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Intellectual Property
University of Pennsylvania School of Law
Wagner, R. Polk

Philosophy of IP

I. Ideas are Public Goods
A. 2 essential features of public goods .. where IP differs from real P.
B. All justifications for IP must deal w/the fundamental difference btwn ideas and tangible P
1. poss’n of ideas is mostly nonrivalrous \ no danger of overusing or overdistributing an idea and no danger of fighting over who gets to use it like normal P. everyone can use the idea w/o diminishing it’s value
2. IP is non extinguishable: can’t use it up
C. Ideas don’t have charac of excludability

II. Natural Rights / Lockean Rights
A. Labor mixing justification, sweat of the brow
B. Removed out of Nature

III. Personhood
A. Ownership/use of P as the basis of one’s person
B. Obj’s are closely bound up w/personhood
C. B/IP is the creation of the mind, it might be an extension of yr character and therefore will be meaningful

IV. Utilitarian / Economic Incentive
A. IP in US is fundamentally about incentives to invent and create
B. Both Const and judicial decisions ack primacy of incentive theory to justify IP
1. Const Art I §8 cl8:
a) “to promote the progress of science and useful arts by securing for limited times to authors and inventors the exclusive right to their respective writings and discoveries”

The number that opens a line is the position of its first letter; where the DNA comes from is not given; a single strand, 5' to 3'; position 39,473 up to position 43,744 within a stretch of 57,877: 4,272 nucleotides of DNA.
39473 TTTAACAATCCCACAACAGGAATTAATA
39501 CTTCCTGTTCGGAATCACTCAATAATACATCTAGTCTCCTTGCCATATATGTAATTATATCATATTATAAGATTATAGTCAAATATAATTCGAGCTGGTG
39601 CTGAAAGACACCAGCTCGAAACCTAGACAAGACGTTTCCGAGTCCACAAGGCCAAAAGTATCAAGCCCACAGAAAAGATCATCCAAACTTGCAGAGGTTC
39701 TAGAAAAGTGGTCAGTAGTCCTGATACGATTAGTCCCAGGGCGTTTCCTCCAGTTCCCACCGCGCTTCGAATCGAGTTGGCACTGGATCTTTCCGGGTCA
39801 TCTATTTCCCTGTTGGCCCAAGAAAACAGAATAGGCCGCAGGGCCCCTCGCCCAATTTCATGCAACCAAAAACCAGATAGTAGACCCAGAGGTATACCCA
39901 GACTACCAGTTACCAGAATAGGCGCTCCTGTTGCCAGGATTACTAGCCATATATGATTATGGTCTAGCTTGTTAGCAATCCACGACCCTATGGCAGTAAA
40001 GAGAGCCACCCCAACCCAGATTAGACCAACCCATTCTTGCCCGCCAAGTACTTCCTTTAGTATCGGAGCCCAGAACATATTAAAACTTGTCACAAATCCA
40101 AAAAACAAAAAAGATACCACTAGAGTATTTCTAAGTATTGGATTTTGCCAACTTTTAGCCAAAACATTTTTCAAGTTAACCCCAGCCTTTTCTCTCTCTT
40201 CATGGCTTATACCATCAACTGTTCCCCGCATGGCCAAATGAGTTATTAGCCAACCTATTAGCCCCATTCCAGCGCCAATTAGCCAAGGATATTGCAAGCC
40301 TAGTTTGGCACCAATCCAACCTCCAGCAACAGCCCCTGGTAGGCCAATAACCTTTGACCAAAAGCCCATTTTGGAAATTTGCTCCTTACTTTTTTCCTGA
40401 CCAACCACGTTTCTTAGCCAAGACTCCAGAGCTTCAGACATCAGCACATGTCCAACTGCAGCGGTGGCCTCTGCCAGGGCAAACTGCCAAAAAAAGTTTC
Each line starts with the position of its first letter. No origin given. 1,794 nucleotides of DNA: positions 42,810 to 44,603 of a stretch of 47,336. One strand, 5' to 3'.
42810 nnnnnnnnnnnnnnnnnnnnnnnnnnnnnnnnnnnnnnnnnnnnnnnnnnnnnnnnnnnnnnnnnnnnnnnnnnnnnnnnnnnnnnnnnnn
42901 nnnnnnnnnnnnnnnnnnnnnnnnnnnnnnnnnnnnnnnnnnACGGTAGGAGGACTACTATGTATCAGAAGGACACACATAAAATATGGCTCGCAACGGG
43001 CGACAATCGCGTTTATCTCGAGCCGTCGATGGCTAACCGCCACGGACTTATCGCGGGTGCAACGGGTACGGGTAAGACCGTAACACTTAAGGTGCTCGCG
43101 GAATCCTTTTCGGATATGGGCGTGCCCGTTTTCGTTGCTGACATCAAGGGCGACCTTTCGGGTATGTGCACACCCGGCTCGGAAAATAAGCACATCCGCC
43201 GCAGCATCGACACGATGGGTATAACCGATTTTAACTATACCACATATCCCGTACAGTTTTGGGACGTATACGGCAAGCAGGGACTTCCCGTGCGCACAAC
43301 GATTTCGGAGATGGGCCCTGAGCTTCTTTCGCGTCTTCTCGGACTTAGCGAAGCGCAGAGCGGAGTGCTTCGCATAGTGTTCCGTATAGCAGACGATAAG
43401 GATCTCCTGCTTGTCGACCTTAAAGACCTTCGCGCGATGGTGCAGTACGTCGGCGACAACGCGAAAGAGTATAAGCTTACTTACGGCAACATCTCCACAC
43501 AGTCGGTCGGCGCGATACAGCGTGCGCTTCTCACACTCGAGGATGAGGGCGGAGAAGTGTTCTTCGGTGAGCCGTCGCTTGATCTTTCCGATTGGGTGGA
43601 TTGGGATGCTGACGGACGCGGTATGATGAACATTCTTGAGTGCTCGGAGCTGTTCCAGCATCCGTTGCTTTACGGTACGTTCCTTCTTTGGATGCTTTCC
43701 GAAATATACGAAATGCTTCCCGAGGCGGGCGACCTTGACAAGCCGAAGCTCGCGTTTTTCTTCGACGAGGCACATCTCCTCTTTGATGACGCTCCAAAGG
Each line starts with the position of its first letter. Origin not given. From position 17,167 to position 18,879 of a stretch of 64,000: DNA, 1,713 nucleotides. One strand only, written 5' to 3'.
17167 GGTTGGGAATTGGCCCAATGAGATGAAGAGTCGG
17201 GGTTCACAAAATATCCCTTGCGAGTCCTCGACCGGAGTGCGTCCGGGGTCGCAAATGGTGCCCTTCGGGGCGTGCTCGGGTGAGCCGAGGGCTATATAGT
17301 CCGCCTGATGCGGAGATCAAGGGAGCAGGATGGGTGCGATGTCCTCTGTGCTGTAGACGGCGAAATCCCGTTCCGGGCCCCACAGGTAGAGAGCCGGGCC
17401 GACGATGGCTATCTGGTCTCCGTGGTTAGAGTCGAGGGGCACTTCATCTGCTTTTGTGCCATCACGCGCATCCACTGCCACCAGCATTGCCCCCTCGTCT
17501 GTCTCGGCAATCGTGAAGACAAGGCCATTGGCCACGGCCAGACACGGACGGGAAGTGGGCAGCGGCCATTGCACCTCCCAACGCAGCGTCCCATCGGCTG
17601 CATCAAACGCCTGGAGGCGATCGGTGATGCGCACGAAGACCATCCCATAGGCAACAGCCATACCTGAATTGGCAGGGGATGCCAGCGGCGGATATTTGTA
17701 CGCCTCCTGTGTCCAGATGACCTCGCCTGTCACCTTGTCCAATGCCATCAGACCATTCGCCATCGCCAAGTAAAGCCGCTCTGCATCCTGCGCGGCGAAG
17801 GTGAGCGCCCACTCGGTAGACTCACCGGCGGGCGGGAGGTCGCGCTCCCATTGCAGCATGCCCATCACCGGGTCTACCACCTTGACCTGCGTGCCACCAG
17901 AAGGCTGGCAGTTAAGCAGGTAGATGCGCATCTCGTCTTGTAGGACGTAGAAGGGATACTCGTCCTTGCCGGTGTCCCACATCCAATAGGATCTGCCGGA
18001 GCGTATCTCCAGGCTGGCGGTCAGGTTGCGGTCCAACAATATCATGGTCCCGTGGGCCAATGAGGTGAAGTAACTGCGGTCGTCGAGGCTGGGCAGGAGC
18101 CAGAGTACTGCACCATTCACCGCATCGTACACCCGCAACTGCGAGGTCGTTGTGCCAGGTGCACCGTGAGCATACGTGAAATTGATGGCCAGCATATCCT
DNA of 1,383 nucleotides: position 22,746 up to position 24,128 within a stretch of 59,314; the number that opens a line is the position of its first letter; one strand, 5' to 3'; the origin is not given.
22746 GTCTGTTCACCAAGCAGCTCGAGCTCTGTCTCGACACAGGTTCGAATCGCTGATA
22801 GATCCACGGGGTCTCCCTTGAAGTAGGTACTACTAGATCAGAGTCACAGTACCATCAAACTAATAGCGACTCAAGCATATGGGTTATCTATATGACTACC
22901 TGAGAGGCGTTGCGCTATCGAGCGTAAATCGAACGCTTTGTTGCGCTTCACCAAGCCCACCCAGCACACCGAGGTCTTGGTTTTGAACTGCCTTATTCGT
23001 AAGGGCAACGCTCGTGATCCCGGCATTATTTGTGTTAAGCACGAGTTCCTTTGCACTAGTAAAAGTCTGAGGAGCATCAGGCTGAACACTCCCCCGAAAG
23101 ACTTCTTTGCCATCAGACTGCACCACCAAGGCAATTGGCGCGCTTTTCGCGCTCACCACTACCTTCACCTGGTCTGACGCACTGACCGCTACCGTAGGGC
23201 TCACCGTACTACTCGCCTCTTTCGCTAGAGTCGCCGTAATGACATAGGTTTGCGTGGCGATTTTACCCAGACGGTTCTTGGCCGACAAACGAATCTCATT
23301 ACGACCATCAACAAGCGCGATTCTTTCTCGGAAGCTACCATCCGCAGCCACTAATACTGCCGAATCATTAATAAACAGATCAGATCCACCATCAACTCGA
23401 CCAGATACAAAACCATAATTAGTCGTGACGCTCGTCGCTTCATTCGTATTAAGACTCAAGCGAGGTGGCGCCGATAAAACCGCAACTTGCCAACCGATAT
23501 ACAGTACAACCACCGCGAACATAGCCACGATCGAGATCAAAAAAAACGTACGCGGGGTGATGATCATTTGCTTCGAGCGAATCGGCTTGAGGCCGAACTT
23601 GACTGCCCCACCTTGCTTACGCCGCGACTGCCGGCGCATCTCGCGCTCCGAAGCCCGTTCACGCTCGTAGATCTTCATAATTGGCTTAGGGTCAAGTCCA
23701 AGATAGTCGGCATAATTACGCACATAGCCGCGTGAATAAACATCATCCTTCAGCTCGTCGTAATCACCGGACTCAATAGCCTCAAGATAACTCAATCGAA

b) A1 is a laundry list of just 12 congressional powers .. yet IP is explicitly stated
c) One reason for explicivity: prevent potential conflicts btwn diff state laws btwn patent holders and potential copiers in other states… founders wished to promote trade under a standard for the entire country that would unify the market
d) To promote the progress = util theory
C. Social costs of IP rights offset by encouragement to create and disseminate new works
1. ex social costs: prevent competition (run counter to free mkt competition) \ allow IP owner to raise the price of that work above the marginal cost of reproducing it.
D. Why protect IP?
1. on balance public will be enriched by the new and better products encouraged by IP protection
2. Innovation/expression are public goods .. drives the economy, entertainment value
3. Absent protection, these public goods will be underproduced
a) Why spend effort in developing a good if it’s not protected and others can then easily take your effort and reproduce yr product
b) Args: for profit companies follow this thinking, but there are other interests in producing work .. ex: poetry

IP & Economics

I. Economic Basis of IP

f Ideas, Wired, Mar. 1994
A. One arg: the technology is changing so fast that congress and the judicial system can’t hope to keep up, but in absence of any laws, ppl will come up w/their own practices and businesses can flourish by responding.. to an extent this can be seen today when businesses respond to what is happening by offering goods and svcs w/this in mind
B. IP laws are a “sinking ship” in the internet context
C. Does the justification/need for IP rights increase or decrease with
1. Lower costs of distribution and communication
2. Increasing velocity of information diffusion … decreases the need to IP rights
D. Barlow suggest artists/inventors get paid by working in a different business model – as one of the founders of the Grateful Dead, he promotes others ways of compensating artists for their work
1. Ex: performance.. the Grateful Dead were hugely sucessful in touring
In Barlow’s regime, who is vulnerable? … will distort the market towards performance based art